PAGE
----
CORVALLIS, Ore. – Oregon State University will recognize at its June 15 commencement ceremony the 42 former students of Japanese ancestry who were forced to leave school during World War II because of President Roosevelt’s signing of Executive Order 9066. Many ended up in internment camps.

Most of these former students since have died. But several will return to campus and many others – both living and deceased – will be represented by family members during the OSU ceremony, where they will receive their long-overdue honorary degrees. Commencement begins at 1 p.m. in Reser Stadium and will be televised live on Oregon Public Broadcasting.

OSU President Ed Ray says public recognition of the sacrifices these students made is overdue.

“It is a great privilege for all of us at Oregon State University to honor our former students with their degrees,” Ray said. “A great wrong was done to them and it is never too late to do the right thing. More importantly, we should use the memory of this sad and unconscionable chapter of our history to strengthen our resolve to stand up for each and every member of our community when we are tested, as we surely will be in the future.”

The impetus for granting honorary degrees to former students of many Oregon colleges and universities came from two OSU students. Andy Kiyuna and Joel Fischer played key roles in pushing the idea for such action into a law, and state representatives Tina Kotek of Portland and Brian Clem of Salem co-sponsored the bill. Clem is an OSU alumnus and as a student, served as president of the Associated Students of Oregon State University.

In May of 2007, Oregon Gov. Ted Kulongoski signed Oregon House Bill 2823 into law, granting honorary college and university degrees to former students of Japanese ancestry who were displaced by the war.

“I think that it’s really a great thing that this became a law,” said Fischer, who was a legislative aide to Kotek and will receive his own degree at the OSU commencement. “Not just so that the schools can honor (the detainees) but so that the entire state can.”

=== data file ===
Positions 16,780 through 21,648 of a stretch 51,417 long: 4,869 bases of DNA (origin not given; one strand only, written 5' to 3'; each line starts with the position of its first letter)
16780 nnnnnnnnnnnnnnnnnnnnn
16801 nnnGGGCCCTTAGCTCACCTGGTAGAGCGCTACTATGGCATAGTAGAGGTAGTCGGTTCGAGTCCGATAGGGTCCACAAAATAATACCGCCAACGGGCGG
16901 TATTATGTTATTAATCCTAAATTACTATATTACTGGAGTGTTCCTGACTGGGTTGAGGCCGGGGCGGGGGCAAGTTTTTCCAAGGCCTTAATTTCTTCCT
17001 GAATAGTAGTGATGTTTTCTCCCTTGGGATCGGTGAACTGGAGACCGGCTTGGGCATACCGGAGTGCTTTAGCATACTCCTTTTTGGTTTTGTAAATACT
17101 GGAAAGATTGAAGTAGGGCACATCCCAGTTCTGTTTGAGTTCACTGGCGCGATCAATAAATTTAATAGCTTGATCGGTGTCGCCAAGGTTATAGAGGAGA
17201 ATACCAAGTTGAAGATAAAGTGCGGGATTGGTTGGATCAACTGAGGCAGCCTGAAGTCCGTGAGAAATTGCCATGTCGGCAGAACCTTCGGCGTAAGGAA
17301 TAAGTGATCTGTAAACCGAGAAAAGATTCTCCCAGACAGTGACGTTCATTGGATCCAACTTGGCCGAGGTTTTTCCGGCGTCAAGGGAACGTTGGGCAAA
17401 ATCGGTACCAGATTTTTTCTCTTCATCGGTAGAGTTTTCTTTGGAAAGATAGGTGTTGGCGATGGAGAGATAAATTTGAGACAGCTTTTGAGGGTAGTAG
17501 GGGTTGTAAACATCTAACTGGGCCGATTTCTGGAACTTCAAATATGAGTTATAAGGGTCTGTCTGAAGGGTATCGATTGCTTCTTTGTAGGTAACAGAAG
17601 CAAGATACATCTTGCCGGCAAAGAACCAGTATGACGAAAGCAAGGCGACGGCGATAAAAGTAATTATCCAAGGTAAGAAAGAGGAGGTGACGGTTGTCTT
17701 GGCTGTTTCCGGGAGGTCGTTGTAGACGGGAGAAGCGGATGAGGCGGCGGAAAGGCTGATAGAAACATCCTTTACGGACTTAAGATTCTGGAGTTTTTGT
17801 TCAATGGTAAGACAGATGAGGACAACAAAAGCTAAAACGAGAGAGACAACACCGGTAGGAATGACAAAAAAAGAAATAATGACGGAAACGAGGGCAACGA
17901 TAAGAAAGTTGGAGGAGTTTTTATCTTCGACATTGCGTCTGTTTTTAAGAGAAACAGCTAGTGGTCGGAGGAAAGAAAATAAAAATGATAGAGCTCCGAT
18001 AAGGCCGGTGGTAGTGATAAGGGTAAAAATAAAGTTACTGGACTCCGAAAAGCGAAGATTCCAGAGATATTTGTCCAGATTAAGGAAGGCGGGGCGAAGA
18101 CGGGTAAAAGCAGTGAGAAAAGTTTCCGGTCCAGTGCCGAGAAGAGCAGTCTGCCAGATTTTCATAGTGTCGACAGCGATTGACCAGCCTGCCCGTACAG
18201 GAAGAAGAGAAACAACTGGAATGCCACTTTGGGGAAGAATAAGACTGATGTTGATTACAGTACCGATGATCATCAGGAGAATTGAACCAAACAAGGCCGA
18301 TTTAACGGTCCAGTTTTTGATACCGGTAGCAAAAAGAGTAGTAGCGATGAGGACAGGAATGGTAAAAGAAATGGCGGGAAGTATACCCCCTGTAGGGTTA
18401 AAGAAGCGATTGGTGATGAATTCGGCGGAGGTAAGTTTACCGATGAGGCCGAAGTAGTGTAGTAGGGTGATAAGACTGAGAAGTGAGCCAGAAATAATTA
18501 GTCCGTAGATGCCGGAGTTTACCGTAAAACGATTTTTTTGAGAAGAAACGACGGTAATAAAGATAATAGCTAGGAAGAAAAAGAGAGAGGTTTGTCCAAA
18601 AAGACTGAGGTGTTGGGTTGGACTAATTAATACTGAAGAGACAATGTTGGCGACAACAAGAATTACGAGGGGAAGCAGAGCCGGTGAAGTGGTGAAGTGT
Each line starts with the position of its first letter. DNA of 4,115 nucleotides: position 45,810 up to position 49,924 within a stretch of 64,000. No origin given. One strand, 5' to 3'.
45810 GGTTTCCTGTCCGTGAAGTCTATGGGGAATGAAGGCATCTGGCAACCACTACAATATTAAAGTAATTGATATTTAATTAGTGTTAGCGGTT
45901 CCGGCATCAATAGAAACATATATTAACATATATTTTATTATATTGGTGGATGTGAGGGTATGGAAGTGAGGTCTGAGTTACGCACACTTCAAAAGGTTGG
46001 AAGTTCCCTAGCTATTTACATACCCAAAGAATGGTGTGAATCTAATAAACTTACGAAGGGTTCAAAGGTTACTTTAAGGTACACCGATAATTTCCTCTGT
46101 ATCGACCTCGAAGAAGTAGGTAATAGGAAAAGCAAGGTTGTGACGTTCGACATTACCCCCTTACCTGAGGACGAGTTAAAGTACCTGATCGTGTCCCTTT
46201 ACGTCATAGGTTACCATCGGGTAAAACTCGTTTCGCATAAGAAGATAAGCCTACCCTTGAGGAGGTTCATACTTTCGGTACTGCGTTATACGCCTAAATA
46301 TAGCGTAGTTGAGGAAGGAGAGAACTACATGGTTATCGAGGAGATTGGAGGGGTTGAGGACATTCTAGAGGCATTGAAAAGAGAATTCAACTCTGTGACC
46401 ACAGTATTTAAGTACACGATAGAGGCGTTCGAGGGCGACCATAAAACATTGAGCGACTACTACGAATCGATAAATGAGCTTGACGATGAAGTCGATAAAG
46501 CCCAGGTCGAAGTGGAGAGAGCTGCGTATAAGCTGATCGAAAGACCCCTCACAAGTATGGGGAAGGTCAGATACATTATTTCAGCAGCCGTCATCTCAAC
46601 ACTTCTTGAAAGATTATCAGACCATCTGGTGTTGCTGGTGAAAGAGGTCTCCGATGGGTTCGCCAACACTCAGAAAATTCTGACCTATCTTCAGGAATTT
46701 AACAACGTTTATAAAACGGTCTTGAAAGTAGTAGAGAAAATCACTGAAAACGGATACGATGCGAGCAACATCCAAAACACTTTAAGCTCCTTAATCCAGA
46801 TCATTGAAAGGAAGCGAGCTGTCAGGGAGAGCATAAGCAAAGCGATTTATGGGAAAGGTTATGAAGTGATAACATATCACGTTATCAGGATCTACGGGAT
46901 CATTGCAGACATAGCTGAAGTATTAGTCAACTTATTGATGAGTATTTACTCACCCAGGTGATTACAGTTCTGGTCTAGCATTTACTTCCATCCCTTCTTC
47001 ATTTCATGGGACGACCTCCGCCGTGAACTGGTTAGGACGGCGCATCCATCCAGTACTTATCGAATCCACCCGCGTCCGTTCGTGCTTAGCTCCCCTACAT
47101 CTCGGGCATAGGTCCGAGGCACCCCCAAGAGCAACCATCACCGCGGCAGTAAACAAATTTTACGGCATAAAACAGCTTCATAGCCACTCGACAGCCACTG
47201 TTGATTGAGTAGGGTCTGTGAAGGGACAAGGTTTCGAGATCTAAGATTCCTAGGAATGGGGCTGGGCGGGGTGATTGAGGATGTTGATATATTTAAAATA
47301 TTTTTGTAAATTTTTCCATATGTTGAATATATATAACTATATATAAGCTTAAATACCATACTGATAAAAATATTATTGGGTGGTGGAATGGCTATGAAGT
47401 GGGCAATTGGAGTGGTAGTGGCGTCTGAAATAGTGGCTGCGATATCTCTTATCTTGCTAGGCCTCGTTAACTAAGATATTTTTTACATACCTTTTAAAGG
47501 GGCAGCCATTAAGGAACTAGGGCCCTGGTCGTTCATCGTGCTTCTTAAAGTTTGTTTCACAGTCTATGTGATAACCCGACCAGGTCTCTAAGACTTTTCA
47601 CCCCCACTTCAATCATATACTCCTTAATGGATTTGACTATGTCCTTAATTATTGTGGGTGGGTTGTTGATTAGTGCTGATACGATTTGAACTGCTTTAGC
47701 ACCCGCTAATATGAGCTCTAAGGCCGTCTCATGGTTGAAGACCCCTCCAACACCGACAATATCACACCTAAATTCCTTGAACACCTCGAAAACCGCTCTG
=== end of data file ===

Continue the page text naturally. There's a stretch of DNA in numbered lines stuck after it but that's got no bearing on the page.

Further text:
Those receiving honorary degrees at OSU’s commencement will be:

• Noboru Endow

• Raymond Hashitani (deceased)

• Roy Hashitani (deceased)

• Shigeru Hongo (deceased)

• Kate Iwasaki (deceased)

• Jack Kato (deceased)

• Masao Kinoshita (deceased)

• Kay Kiyokawa • Taro Miura • Kay Nakagiri • Tom Namba (deceased) • Jack Nomi • Todd Tadao Okita (deceased) • Lena Kageyama Omori (deceased) • Tommy Ouchida • Frank Saito (deceased) • Carl Somekawa • Aiko Sumoge (deceased) • Mabel Sadako Takashima (deceased) • Edward Ko Yada (deceased) • Mary Takao Yoshida • Jack Yoshihara

On Feb. 19, 1942, President Franklin D. Roosevelt signed Executive Order 9066, leading to the roundup of 120,000 Americans of Japanese heritage – 3,500 of whom were from Oregon – to one of 10 internment camps. The camps were overcrowded and provided poor living conditions. According to a 1943 report published by the War Relocation Authority, Japanese Americans were housed in "tarpaper-covered barracks of simple frame construction without plumbing or cooking facilities of any kind."

Coal was hard to come by, and internees slept under as many blankets as they were allotted. Food was rationed out at an expense of 48 cents per internee, and served by fellow internees in a mess hall of 250-300 people.

Eventually, as many as a half-dozen of the students returned to Oregon State and received their degrees, but most of them never received the opportunity to participate in commencement.

A mere two months before Roosevelt signed Executive Order 9066, many of the affected students at Oregon State – almost all of whom were Japanese Americans – composed, signed and sent a letter to then OSU President F.A. Gilfillan. Below is the text of that letter.

In view of the existence of a formal state of war between the United States and the Japanese Empire, we the undersigned American citizens of Japanese ancestry desire to express to you, our College President, our unswerving loyalty to our country, the United States of America, and to all her institutions.

We have found friends, peace of mind and inspiration here at Oregon State. It is our desire to continue our normal program subject to the new duties of citizenship imposed by war. Furthermore we shall endeavor to transmit to our parents a greater realization of the duties of citizenship through our associations with them, some of whom share the joys of citizenship in our great country, only through us, their American born sons and daughters.

We will deeply appreciate any opportunity to prove our mettle and our devotion to the College and to our State and Nation. We hope that the trial of this supreme national test will prove a unifying and enlightening influence upon all Americans and their resident relatives from foreign lands.

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Kent Kuo,